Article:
The Pros and Cons of Diaphragm Calls
(Originally published in Great Canadian Sportsman)

© By Othmar Vohringer

The diaphragm turkey call has been around for many years but became really popular about ten years ago. The first type of these calls were made by hunters looking for a different call that didn’t involve movement to coax a tom closer for the last few steps needed to get a good killing shot.

The first crude diaphragms date back to the late 40’s and early 50’s and were fashioned from condoms (true) and plumber lead. Boy, have times changed since then! While modern diaphragms are still made predominantly of latex material, the variety of calls available is overwhelming.

Today many turkey hunters will carry up to a dozen calls in their pockets. Diaphragm calls are available in single, double, triple, quadruple and stacked layers producing raspy, loud, soft, low and high pitched sounds and everything in between. But are diaphragms as good as the advertising and articles written about them claim they are?

Let’s look at the pros and cons of diaphragms and at the end of this article you will be able to decide for yourself if the diaphragm is suitable for you or not.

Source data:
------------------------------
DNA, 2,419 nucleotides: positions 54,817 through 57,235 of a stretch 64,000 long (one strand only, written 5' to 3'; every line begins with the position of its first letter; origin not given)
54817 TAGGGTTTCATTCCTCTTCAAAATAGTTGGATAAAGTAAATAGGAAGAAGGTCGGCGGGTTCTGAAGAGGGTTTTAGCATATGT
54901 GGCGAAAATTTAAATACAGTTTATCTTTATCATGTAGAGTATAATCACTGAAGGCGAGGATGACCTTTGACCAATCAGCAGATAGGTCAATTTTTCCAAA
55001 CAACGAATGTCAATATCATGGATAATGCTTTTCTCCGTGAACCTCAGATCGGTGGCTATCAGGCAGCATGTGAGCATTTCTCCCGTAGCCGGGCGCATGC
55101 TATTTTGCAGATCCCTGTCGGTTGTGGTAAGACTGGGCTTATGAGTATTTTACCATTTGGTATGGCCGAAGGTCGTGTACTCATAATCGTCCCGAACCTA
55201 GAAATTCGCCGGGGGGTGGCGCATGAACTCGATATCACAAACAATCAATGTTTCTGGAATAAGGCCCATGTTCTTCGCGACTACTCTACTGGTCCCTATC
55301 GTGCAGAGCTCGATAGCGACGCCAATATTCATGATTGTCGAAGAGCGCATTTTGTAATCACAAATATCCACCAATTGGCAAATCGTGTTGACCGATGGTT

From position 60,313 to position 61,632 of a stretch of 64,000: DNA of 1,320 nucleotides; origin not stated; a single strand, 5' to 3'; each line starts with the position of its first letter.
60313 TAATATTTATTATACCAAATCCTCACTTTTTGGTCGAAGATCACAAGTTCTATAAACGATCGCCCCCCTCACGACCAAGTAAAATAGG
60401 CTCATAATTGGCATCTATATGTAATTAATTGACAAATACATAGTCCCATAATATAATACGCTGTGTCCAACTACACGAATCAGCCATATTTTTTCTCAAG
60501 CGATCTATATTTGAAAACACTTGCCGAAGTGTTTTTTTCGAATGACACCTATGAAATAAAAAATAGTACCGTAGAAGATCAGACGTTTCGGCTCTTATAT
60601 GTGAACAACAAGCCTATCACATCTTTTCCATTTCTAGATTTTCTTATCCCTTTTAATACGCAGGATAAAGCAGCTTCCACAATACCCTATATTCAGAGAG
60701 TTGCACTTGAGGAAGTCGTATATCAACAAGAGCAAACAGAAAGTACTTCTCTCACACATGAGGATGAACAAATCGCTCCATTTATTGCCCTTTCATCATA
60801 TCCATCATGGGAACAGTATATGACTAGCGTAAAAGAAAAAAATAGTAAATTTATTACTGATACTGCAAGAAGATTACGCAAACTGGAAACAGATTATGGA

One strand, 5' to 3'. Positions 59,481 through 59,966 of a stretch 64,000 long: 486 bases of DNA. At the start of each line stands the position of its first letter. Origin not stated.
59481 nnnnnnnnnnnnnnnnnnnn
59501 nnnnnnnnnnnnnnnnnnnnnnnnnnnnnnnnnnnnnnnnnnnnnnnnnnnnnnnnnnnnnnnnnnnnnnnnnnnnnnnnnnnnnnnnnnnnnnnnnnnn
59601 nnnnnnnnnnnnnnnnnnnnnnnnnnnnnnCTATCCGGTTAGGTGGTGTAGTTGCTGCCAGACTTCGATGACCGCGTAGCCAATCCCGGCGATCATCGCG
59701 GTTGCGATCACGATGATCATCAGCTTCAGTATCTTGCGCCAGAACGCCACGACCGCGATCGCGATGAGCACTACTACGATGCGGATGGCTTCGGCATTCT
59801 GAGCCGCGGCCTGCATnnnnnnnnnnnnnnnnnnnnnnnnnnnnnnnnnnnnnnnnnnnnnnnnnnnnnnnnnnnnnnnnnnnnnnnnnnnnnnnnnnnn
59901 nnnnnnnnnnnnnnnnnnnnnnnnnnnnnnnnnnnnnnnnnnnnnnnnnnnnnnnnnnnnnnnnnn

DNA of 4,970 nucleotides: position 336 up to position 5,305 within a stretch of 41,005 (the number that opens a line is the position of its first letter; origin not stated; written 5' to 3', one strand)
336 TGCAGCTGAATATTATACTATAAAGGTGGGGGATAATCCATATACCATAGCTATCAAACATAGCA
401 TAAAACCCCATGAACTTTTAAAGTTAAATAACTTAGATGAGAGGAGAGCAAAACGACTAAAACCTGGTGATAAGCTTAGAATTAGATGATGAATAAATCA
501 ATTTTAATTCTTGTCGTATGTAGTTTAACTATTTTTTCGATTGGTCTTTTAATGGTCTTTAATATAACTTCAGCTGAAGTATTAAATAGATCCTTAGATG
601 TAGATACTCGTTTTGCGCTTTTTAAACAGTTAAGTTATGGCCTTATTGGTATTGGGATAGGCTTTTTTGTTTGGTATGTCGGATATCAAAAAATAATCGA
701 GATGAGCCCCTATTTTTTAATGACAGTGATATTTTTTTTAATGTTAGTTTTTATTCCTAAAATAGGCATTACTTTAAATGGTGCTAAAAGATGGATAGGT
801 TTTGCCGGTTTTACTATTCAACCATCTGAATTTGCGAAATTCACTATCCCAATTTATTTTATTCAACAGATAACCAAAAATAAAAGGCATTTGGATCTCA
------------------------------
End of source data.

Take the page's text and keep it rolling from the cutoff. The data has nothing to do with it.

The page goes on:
The biggest advantage is that diaphragms are very affordable. For the price of a quality box call a hunter can purchase a dozen or more diaphragm calls. These calls are practically weightless. This lets the avid turkey hunter carry a great variety of calls with ease and without the bulk of box and slate calls. Diaphragms let you make every turkey sound in a variety of pitches and volumes imaginable. Best of all, there is no movement involved whatsoever when calling. This can make all the difference when that big tom is within sight but still needs to take a few more steps, or when you need to “say” something to him to make him raise his head for a clear shot.

Another advantage of a diaphragm call is that you can use it in conjunction with a hand-operated call such as a slate or box, simultaneously. This opens up a new opportunity to add variety and realism to your calling tactics. Sounding like several birds all at once might be just the ticket you need to bring that call-shy mature tom in. Now that I have told you about the advantages of diaphragms it is only fair that I tell you about the disadvantages too.

The diaphragm call is not easy to learn and most hunters never get really good at using them proficiently. I know of hunters that have been using these calls for many years and still don’t manage to get a few realistic sounds from them.